Henry Kissinger’s concern about artificial intelligence is valid, as described in a recent David Ignatius column. ‘Artificial Intelligence’ is misleading.
The output from computers is real but it may or may not be intelligent.
Computers cannot program themselves (yet) so AI computing depends upon line-by-line instructions and algorithms devised by humans. These algorithms sift through and interpolate between trillions of bytes of data to produce an “answer.”
These algorithms are very sophisticated and intricate but they are none-the-less human inventions. If the output were the solution to a mathematical problem it would be immediately obvious whether or not it was correct. But if the output was concerned with human behavior or some other non-mathematical entity, it would be impossible to assess its veracity. And there lies the danger. For example, should we rely on the computers to assess the world political situation and following their recommendation to fire nuclear missiles? I hope not.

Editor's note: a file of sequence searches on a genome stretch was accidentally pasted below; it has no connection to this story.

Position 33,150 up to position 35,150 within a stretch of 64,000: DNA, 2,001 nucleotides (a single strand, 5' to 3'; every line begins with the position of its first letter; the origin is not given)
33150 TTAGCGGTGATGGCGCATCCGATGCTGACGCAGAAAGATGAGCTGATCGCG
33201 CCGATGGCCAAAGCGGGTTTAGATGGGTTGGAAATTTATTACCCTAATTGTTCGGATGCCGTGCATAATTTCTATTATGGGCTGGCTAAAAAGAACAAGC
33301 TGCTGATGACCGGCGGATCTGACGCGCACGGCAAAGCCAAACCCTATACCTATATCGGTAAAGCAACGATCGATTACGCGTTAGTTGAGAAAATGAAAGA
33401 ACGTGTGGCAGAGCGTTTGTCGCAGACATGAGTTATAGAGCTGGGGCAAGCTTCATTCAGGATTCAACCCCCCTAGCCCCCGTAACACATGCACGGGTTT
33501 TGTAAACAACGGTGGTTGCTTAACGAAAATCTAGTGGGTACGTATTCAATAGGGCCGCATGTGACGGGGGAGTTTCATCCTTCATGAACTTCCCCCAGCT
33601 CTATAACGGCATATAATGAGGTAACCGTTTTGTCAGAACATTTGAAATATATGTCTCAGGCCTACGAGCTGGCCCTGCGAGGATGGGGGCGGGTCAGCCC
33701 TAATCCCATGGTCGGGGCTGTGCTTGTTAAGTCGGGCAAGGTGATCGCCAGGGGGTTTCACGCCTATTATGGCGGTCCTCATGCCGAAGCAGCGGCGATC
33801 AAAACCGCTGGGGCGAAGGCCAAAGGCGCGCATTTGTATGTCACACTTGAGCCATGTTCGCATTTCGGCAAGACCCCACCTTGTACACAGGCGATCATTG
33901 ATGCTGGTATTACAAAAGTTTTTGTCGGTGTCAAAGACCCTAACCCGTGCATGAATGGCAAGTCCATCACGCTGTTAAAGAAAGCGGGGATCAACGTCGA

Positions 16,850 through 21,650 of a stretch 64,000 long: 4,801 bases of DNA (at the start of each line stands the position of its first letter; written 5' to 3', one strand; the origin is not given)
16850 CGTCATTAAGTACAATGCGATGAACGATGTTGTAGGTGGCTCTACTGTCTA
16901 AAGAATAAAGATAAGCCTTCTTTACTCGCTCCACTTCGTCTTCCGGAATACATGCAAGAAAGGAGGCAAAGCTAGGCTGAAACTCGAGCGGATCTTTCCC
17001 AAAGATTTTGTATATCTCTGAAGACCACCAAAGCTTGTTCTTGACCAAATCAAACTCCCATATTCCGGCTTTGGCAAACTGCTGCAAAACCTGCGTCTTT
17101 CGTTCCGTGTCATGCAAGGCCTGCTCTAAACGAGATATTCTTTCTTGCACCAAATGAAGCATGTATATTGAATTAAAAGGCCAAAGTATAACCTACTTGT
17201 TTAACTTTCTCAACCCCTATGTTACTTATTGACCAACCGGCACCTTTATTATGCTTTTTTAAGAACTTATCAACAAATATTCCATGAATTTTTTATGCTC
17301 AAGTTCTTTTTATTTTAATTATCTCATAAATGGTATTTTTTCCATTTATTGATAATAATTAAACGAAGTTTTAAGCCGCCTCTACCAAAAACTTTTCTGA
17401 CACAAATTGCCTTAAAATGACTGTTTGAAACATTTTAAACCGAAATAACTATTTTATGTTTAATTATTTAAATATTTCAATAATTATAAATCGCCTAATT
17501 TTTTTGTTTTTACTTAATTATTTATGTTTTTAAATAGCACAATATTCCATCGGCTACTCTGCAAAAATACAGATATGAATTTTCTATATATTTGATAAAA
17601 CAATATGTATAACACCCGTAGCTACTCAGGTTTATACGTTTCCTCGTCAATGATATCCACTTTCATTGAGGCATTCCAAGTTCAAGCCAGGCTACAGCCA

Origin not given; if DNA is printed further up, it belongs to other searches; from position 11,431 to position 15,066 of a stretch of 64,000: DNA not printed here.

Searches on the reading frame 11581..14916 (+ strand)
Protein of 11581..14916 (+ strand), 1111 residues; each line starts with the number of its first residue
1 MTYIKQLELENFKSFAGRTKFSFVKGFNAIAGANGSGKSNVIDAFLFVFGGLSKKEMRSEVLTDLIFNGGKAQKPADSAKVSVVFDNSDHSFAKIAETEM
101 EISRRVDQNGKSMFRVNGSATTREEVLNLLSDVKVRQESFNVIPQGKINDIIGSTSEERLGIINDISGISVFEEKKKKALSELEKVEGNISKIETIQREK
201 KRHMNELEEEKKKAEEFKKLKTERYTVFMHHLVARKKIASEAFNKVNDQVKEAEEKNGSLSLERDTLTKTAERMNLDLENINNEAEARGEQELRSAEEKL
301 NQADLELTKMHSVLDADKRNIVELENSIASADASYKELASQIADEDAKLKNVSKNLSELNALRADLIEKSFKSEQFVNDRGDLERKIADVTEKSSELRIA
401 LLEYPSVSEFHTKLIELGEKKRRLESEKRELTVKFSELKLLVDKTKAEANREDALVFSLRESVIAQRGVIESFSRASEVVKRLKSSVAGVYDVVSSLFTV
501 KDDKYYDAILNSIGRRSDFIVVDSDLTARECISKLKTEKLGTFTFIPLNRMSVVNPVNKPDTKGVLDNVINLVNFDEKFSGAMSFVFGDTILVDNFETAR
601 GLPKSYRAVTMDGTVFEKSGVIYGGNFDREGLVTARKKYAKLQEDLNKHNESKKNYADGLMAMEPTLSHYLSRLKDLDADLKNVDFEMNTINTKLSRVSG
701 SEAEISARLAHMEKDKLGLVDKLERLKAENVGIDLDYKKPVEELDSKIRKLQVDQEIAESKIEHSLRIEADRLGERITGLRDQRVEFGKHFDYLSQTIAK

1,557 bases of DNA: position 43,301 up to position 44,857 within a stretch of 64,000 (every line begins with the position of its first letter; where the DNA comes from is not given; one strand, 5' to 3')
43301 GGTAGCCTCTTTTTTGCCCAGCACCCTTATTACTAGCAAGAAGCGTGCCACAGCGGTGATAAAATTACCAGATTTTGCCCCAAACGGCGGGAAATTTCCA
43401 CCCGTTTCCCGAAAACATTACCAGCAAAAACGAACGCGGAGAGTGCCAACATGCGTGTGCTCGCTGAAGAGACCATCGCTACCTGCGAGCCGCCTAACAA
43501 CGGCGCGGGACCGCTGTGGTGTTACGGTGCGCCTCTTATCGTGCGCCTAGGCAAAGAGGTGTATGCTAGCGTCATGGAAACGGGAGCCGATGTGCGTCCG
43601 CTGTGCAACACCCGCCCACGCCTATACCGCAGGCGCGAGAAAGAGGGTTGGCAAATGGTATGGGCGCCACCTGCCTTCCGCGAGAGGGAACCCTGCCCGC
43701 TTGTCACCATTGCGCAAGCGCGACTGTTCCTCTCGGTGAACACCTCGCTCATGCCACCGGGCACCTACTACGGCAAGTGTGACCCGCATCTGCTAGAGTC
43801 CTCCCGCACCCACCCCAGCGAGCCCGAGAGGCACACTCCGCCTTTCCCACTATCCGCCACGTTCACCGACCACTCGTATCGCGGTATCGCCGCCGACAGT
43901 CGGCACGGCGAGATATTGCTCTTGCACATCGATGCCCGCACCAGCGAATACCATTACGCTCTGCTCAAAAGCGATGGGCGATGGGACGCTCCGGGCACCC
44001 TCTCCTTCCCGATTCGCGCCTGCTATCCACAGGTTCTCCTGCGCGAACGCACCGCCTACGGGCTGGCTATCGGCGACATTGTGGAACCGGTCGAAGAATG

Police departments in many cities tried to use AI to isolate areas of crime and profile individuals and it was a total failure. After wasting millions on it the system it was scrapped. (This was the subject of a recent PBS program).
So let’s beware of AI and not follow its lure.
Len St. Clare